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Treasury yields fall back from 16-year high after weak US jobs data

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Bond yields on both sides of the Atlantic touched their highest levels for more than a decade on Wednesday as a sell-off in global fixed income continued.

Yields on benchmark 10-year US Treasuries rose 0.017 percentage points and touched 4.88 per cent, the highest level since 2007, before slipping back to trade marginally higher on the day. German 10-year Bund yields — a benchmark for the eurozone — also rose, touching 3 per cent for the first time since 2011 before nudging lower to trade up 0.03 percentage points on the day. Yields rise as prices fall.

The moves deepen a sell-off that began after the US Federal Reserve’s insistence last month that rates would be kept higher for longer. It was then further fuelled by a flurry of better than expected jobs and manufacturing data, as investors priced in a relatively benign economic outlook.

Analysts warned that the sharp moves of recent days are likely to inflict damage on parts of the financial system.

“No one knows when this is going to stop,” said Chris Turner, global head of markets at ING. “It feels like something is going to snap but I’m not quite sure what.”

Investors expect US rates to continue to grind higher as investors require a premium for owning long-term bonds in addition to expectations for the Federal Reserve’s rate. Futures markets now price the Fed rate at about 4.6 per cent in January 2025, up from 4.1 per cent in early September.

“Surging real rates [yields after taking inflation into account] and a stronger dollar hit risk assets,” wrote analysts at Barclays. “Absent a circuit breaker to the bond market, equities will struggle.”

Among longer-dated 30-year government bonds, gilt yields saw one of the largest rises on Wednesday, rising 0.02 percentage points to 5.08 per cent, within a whisker of the peak level of 5.14 per cent during last year’s liability-driven investment crisis, before falling back slightly.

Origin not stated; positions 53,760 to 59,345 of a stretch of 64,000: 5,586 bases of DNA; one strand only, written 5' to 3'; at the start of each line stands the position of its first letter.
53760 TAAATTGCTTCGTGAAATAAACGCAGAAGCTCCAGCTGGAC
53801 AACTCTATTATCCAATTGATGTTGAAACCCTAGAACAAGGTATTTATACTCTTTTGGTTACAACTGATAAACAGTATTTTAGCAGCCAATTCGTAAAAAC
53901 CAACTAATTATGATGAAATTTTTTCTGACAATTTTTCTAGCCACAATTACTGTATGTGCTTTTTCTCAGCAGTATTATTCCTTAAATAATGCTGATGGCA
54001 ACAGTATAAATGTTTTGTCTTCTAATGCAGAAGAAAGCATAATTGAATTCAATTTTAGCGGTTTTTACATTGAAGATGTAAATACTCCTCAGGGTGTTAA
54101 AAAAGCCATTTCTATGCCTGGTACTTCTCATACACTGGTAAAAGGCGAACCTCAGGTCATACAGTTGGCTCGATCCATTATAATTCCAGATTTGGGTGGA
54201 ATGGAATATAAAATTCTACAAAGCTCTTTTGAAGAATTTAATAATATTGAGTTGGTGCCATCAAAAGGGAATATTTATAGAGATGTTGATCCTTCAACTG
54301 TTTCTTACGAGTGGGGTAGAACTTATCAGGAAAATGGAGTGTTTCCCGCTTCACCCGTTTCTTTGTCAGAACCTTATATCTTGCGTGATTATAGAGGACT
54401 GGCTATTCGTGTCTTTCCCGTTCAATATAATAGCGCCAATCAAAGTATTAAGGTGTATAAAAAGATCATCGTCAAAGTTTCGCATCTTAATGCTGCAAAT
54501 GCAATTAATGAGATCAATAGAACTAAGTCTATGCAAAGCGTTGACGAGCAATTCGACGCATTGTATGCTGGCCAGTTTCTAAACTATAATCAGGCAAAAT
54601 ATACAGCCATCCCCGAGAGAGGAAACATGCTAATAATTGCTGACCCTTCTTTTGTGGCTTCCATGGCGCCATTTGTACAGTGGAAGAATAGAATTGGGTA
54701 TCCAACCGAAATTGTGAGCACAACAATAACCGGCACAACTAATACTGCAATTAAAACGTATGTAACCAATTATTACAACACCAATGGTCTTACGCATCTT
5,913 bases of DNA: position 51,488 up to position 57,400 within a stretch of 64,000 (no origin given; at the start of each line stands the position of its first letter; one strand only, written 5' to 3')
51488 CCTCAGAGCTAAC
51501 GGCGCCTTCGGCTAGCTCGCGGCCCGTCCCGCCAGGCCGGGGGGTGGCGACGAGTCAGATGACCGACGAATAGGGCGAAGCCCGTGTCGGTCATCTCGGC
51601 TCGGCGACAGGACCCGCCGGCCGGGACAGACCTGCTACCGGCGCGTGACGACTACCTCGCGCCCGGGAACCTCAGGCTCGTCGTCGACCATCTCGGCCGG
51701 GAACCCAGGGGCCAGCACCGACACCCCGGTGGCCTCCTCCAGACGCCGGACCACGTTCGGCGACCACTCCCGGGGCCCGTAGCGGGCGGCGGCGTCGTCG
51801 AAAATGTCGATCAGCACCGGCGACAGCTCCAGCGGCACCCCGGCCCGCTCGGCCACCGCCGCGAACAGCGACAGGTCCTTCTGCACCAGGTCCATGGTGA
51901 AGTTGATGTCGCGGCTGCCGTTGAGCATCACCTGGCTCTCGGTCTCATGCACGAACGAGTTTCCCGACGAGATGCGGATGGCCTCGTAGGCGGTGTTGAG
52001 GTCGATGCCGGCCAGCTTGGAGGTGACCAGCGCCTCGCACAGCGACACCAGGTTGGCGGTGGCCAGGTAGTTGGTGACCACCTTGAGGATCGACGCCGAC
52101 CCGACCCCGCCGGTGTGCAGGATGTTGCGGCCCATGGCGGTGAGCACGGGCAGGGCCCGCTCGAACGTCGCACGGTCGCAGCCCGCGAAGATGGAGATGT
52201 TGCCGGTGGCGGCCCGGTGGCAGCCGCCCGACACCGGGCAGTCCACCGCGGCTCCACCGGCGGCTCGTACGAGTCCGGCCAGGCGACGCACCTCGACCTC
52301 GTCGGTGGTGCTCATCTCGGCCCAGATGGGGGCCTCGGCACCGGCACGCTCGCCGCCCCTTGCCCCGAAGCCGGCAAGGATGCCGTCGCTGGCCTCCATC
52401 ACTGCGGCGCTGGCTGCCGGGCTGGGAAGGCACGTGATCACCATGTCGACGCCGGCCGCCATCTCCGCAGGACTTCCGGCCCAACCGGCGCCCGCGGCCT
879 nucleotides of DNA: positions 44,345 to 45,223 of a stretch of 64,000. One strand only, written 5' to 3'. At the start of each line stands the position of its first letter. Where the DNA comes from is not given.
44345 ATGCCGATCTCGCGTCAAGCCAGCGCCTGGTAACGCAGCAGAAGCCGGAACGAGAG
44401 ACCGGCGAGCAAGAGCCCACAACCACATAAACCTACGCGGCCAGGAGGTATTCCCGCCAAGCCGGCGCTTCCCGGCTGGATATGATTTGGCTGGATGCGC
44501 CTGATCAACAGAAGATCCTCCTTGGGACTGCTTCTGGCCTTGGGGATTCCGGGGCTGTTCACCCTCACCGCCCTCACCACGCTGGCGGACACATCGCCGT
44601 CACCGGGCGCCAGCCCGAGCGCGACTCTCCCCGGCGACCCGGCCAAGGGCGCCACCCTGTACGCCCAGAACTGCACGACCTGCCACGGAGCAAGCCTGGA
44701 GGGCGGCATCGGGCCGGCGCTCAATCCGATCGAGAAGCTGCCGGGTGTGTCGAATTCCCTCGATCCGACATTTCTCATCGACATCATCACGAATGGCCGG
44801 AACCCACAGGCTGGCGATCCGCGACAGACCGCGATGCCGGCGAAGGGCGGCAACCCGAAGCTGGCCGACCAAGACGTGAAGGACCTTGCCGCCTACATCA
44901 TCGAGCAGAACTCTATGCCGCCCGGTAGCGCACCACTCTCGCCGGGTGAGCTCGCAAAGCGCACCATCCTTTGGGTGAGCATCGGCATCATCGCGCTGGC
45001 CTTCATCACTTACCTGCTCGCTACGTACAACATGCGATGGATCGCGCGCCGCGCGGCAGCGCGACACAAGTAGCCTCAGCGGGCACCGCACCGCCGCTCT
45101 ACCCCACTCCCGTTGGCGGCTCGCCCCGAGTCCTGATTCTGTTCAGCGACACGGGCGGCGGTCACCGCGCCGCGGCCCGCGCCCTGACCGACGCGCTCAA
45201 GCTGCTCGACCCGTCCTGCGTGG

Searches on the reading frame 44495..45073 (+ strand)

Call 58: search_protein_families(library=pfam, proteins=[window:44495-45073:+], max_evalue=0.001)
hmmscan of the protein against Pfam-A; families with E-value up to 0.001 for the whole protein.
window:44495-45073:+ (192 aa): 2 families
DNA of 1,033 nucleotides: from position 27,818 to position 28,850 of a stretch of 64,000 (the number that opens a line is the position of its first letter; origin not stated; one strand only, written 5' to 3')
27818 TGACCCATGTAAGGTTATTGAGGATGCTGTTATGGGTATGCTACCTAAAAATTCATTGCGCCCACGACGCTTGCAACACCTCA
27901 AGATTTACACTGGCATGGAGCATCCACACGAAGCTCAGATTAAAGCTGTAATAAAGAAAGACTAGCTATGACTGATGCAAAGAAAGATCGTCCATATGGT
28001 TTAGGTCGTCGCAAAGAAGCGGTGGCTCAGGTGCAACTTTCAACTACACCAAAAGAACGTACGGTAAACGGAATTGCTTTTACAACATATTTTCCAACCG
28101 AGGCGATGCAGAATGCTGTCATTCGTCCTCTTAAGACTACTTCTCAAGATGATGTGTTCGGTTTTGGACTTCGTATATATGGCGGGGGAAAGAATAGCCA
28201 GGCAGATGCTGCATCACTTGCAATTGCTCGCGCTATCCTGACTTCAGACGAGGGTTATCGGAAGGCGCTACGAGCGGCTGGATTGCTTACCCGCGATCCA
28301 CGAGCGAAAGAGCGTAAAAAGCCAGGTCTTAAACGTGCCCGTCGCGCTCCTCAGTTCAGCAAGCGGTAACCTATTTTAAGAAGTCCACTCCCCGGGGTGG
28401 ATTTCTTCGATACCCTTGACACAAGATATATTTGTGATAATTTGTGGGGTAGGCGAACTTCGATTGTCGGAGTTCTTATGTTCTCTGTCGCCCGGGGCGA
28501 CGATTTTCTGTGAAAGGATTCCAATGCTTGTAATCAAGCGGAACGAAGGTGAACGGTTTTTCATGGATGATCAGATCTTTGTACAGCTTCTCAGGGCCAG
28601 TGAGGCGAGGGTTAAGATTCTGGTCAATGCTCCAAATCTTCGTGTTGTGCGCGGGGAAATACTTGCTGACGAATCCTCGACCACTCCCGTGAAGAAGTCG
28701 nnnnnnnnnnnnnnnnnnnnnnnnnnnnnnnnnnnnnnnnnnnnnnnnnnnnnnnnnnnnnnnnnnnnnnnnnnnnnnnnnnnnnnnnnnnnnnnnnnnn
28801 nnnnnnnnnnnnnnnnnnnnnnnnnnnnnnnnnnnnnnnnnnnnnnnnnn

Analysts said gilt yields had been lifted by the sell-off in bonds globally. “Gilts have been unable to resist the pull of higher yields from elsewhere but it’s not really a gilt story — it’s more of a Treasury one,” said Daniela Russell, head of UK rates at HSBC.

The rise in yields also risks tipping the global economy into a recession, some analysts said. “When yields move up so aggressively, that creates a potential tax on the economy which will deliver headwinds to economic growth,” said Jason Da Silva, senior research analyst at Arbuthnot Latham.

The cost of insuring against default for the debt of non-investment grade US companies has also risen sharply since the middle of September. The spread over Treasuries for CDS contracts of 100 companies with junk rated debt has risen to more than 5 percentage points from under 4.25 in the middle of September.

“It’s heading back to levels seen around March during the US regional banking crisis,” Turner said.

Worries over large spending plans and borrowing requirements in the US are also pushing yields higher. 

Matthew McLennan, co-head of global value at First Eagle Investments said that a large budget deficit in the US has distorted markets and drowned out the impact of higher rates.

“That could be a meaningful risk to markets given that the dollar is a reserve currency,” he said.

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